RCHS is continuing to expand our educational offerings through podcasts, videos, and DVDs.
RCHS, with author and interviewer Paul Nelson, has developed a series of podcasts featuring interviews on subjects of historical interest.
All the podcasts are available here.
East Side Freedom Library
Author and historian John Milton tells the story of how citizen opposition delayed for many years the completion of Interstate Highway 35 through Saint Paul. And labor historian Peter Rachleff describes how he and his partner Beth Cleary plan to convert the closed Arlington Hills public library into the East Side Freedom Library in Saint Paul.
The second podcast, is now available here.
Edward Phelan was one of St. Paul’s very first settlers. Was he also a murderer? In September 1839 the body of Phelan’s cabin-mate, John Hays, was found floating in the Mississippi River. He had been beaten to death. Phelan was charged with the crime, but not convicted. Now, 170 years later, St. Paul author Gary Brueggemann believes he has solved the case. He tells the tale in his new book, Minnesota’s Oldest Murder Mystery. We met with Gary Brueggemann at Landmark Center in downtown St. Paul.
Swede Hollow is a ravine on St. Paul’s east side, and for a hundred years — 1850s to 1950s — a receptor neighborhood for recent immigrants. Swedes first, then Italians, then Mexican-Americans. St. Paul historian Steve Trimble edited the Swede Hollow memoirs of Michael Sanchelli for the Spring 2014 issue of Ramsey County History magazine. Steve Trimble joined us to talk about life in old Swede Hollow.
The German Friend
What can an anti-Nazi writer and intellectual, exiled in the United States, do for his beloved Germany? Over 70 years ago, Prinz Hubertus zu Lowenstein visited St. Paul and met Hamline University student John Larson. A lifelong friendship and flood of letters ensued. John Larson has now assembled some of these letters, from WWII and after, into a book entitled The German Friend, published by RCHS. Paul Nelson interviewed Mr. Larson at his home in Taylors Falls.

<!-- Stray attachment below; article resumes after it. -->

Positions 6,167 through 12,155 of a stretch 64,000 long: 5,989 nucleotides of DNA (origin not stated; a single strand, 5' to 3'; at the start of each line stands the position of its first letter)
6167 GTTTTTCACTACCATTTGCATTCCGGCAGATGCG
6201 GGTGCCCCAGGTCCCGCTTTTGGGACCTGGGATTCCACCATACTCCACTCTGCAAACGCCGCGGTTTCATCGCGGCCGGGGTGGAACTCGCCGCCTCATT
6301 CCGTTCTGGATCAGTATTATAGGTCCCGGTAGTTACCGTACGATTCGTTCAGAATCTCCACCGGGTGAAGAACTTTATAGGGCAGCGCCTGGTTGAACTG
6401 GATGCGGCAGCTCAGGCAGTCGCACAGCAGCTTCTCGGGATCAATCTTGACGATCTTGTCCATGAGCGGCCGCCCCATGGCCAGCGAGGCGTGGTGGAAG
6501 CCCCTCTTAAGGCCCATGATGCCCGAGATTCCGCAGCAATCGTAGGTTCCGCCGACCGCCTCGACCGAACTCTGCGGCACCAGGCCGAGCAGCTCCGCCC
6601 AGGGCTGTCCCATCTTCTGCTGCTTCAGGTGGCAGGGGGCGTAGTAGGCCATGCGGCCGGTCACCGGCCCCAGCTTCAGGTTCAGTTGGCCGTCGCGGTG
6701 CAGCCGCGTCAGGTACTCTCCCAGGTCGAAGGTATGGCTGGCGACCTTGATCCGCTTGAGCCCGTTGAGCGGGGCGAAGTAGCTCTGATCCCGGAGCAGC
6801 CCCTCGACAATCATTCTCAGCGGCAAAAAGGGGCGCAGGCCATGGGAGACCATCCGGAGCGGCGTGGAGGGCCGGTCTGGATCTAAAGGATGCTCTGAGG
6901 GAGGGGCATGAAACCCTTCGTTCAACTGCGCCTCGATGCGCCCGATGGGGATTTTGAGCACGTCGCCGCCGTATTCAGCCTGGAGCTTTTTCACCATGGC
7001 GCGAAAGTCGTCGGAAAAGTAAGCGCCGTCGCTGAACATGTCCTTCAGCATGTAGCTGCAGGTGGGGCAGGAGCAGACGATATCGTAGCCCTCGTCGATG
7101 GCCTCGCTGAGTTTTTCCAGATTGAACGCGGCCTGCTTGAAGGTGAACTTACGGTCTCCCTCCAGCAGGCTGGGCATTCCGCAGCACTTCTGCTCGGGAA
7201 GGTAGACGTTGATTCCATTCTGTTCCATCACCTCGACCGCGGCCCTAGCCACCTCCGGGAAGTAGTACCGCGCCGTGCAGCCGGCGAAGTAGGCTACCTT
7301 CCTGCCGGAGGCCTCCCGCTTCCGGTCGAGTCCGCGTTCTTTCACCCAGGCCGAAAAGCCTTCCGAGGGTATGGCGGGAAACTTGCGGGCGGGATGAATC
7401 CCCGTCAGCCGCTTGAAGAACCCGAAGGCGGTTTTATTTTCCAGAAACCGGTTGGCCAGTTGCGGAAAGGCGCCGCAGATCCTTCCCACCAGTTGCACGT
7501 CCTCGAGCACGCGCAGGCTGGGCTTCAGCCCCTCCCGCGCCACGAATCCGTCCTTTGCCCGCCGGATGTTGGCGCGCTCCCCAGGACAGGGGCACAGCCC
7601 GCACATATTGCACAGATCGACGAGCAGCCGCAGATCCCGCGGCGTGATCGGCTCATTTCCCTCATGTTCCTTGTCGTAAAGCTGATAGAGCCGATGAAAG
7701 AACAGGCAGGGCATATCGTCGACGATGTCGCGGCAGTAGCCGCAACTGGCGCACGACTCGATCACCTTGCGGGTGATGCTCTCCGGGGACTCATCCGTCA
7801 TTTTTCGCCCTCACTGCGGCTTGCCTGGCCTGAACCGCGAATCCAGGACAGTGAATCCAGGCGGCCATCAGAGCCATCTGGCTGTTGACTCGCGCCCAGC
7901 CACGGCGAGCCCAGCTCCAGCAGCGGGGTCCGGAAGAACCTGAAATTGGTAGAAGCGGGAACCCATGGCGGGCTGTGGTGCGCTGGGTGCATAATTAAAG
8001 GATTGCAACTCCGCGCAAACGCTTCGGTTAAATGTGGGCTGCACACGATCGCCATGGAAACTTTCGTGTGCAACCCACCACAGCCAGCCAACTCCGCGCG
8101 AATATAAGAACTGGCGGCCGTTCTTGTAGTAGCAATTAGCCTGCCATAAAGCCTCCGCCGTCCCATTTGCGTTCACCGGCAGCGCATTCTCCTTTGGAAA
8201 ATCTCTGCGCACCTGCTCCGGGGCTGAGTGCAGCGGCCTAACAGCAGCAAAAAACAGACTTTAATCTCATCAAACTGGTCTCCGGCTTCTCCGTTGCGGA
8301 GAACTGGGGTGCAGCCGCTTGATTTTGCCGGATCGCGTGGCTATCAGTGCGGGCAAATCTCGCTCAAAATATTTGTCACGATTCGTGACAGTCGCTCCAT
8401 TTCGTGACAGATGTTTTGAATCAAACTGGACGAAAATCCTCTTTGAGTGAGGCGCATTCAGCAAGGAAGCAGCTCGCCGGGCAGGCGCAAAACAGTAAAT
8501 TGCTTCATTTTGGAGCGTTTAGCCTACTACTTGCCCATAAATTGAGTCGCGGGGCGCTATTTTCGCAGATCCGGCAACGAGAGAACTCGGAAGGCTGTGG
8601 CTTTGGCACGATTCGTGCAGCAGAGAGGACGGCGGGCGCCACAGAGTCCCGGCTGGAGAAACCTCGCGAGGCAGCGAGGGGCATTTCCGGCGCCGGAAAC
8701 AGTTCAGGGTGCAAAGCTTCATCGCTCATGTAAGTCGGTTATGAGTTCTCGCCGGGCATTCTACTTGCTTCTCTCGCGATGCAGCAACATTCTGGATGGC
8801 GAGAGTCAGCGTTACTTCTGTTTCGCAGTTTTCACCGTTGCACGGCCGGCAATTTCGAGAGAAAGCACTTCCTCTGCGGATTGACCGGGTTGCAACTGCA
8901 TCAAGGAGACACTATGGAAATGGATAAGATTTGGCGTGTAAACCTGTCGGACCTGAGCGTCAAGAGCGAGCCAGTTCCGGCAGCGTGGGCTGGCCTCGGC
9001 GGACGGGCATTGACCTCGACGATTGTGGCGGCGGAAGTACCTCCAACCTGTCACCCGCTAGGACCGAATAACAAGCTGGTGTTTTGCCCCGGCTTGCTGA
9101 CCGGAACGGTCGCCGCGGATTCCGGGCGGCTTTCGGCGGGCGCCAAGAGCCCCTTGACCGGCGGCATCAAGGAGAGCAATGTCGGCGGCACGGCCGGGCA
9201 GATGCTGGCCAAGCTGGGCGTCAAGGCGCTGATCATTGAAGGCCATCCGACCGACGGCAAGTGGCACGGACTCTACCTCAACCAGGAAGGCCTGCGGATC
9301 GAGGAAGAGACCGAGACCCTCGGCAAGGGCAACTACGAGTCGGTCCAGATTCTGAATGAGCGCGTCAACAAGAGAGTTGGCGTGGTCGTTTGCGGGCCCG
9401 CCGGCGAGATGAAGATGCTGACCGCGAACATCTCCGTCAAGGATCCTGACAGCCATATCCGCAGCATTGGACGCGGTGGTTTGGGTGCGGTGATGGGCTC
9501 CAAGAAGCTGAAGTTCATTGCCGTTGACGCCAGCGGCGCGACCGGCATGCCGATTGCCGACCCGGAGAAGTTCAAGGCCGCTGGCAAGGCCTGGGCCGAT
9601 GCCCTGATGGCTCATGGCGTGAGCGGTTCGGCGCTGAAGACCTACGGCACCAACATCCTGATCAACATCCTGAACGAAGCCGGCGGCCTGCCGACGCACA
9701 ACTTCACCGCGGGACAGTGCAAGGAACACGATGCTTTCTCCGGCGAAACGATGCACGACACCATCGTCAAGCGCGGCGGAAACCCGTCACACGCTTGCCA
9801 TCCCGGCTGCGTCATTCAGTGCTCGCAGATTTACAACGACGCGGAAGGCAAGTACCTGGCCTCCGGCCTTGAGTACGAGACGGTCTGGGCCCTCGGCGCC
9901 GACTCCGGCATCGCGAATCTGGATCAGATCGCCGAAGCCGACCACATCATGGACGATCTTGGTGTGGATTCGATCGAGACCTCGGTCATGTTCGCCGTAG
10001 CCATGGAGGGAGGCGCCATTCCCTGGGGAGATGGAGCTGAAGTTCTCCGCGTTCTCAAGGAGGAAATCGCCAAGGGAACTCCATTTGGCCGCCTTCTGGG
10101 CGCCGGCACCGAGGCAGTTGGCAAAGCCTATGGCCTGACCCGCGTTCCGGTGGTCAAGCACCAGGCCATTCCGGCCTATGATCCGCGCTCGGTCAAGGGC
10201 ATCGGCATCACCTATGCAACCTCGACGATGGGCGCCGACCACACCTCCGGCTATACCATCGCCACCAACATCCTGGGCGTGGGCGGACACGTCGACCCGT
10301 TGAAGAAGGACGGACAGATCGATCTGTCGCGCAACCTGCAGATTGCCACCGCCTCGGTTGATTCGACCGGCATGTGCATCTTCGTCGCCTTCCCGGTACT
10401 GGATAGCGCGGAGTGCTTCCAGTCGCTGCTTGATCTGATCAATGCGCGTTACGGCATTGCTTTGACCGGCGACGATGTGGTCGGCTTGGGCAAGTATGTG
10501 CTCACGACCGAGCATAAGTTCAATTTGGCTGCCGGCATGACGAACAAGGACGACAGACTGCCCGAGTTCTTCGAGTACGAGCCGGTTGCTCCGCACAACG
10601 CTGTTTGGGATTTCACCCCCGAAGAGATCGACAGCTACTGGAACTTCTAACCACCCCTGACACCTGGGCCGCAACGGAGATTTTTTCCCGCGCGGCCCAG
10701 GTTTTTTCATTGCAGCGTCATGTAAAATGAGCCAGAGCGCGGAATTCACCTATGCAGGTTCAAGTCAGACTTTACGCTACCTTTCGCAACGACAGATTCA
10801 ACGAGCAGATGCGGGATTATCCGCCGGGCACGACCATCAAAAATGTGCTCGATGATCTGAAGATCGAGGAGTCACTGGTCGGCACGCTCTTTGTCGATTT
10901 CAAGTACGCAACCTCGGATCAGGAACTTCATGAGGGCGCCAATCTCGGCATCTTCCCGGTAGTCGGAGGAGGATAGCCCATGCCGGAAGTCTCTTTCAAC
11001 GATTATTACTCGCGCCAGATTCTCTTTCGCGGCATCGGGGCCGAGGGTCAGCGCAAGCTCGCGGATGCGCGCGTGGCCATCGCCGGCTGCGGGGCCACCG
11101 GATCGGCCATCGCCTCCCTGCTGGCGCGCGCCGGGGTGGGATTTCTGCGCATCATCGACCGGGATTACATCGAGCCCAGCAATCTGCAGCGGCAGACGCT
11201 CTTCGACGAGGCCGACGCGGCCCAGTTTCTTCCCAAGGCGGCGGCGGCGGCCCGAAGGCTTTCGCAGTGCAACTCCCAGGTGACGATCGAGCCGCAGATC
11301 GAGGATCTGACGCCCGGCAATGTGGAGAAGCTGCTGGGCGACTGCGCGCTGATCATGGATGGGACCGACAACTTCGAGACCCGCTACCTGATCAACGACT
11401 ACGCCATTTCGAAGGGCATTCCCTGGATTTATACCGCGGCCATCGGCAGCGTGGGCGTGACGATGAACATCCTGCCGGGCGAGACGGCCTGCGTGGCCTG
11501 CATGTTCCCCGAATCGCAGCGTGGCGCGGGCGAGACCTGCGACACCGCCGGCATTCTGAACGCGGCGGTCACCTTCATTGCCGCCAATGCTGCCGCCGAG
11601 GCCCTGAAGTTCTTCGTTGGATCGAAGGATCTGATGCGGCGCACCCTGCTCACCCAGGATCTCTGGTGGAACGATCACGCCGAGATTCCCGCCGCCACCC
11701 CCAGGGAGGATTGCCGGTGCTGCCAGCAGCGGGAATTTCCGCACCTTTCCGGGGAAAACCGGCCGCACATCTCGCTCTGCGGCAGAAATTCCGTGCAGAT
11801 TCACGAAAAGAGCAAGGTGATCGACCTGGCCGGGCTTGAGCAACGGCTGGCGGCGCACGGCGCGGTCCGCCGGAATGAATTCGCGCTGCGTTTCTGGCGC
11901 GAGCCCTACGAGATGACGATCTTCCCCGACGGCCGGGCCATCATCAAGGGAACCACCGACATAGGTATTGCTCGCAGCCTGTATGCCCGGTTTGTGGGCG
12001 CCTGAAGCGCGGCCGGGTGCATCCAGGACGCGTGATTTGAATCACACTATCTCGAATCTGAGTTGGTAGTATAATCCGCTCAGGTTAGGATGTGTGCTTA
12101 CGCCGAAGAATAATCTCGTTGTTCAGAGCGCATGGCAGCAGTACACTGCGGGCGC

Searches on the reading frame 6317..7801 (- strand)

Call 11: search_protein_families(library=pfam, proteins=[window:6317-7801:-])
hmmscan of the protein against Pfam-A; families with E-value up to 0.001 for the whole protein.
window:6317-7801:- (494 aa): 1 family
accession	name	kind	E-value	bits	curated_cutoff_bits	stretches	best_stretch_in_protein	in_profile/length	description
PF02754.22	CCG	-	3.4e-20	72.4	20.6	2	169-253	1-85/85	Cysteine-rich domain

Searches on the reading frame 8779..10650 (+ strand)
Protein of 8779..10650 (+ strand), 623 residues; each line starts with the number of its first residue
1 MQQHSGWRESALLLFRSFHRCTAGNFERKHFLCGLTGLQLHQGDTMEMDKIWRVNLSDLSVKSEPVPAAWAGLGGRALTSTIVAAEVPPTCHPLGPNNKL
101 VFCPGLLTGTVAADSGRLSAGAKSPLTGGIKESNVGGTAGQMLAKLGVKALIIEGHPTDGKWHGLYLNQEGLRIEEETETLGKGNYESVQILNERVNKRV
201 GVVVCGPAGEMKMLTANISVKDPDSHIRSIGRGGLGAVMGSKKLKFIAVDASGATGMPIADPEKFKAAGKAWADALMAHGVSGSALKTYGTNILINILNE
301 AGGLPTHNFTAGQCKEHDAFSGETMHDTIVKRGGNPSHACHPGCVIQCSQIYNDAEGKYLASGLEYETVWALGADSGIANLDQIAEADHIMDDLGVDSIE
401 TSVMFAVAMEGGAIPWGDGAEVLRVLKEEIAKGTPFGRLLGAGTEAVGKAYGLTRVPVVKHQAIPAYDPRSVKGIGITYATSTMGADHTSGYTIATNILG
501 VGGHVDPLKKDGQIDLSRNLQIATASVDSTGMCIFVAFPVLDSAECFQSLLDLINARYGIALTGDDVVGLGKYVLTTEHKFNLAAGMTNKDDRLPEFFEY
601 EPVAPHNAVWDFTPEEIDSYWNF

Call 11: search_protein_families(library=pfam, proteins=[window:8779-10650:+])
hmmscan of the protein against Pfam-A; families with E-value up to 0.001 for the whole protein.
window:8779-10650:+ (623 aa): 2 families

The Minnesota Historical Society has created a new venture called MNopedia: short-form articles of state history – including several Ramsey County stories – in an online encyclopedia. This podcast also has an interview with MNopedia’s then-editor, Molly Huber.
Joe Rolette & the Minnesota State Capital
For more than a century pioneer legislator Joe Rolette has been credited for preventing the Minnesta State Capitol from being moved from St. Paul to St. Peter. The story has been repeated countless times. But is it true?
In this episode, Minnesota historian William Lass makes the case that the popular story is folklore, not history.
March 9, 2016
He was sometimes known as “mayor for life.” George Latimer served as mayor of St. Paul from 1976 to 1990, the longest consecutive term in St. Paul history. A lot happened on his watch: the Town Square and Lowertown developments, the Dutch elm plague; the departure of big employers like Whirlpool and Amhoist; a population decline of 40,000, and plenty more. Throughout it all Mr. Latimer remained very popular; he is still popular today. In this interview you will hear some of the reason why: there is lots of laughter.
October 30, 2016
Who Was Harriet Bishop?
Harriet Bishop is the only well-known woman among St. Paul’s early settlers. In fact, she may be the best-known of all. She was Minnesota’s first schoolteacher, yes, but what else do we know about her? Minnesota’s leading historian, Professor Mary Wingerd, brings us closer to the real Harriet Bishop — writer, land speculator, jilted bride, divorcee — a person far more interesting than our image of her as virtuous schoolmarm.
RCHS Videos and DVDS
University Avenue: One Street, A Thousand Dreams
Documentary Project & Exhibit
A collaboration between Peter Myers, Ramsey County Historical Society and Twin Cities Public Television.
DVD available through RCHS for $25.00
This fun and informative traveling exhibit is available for rent through RCHS. Contact us for more information.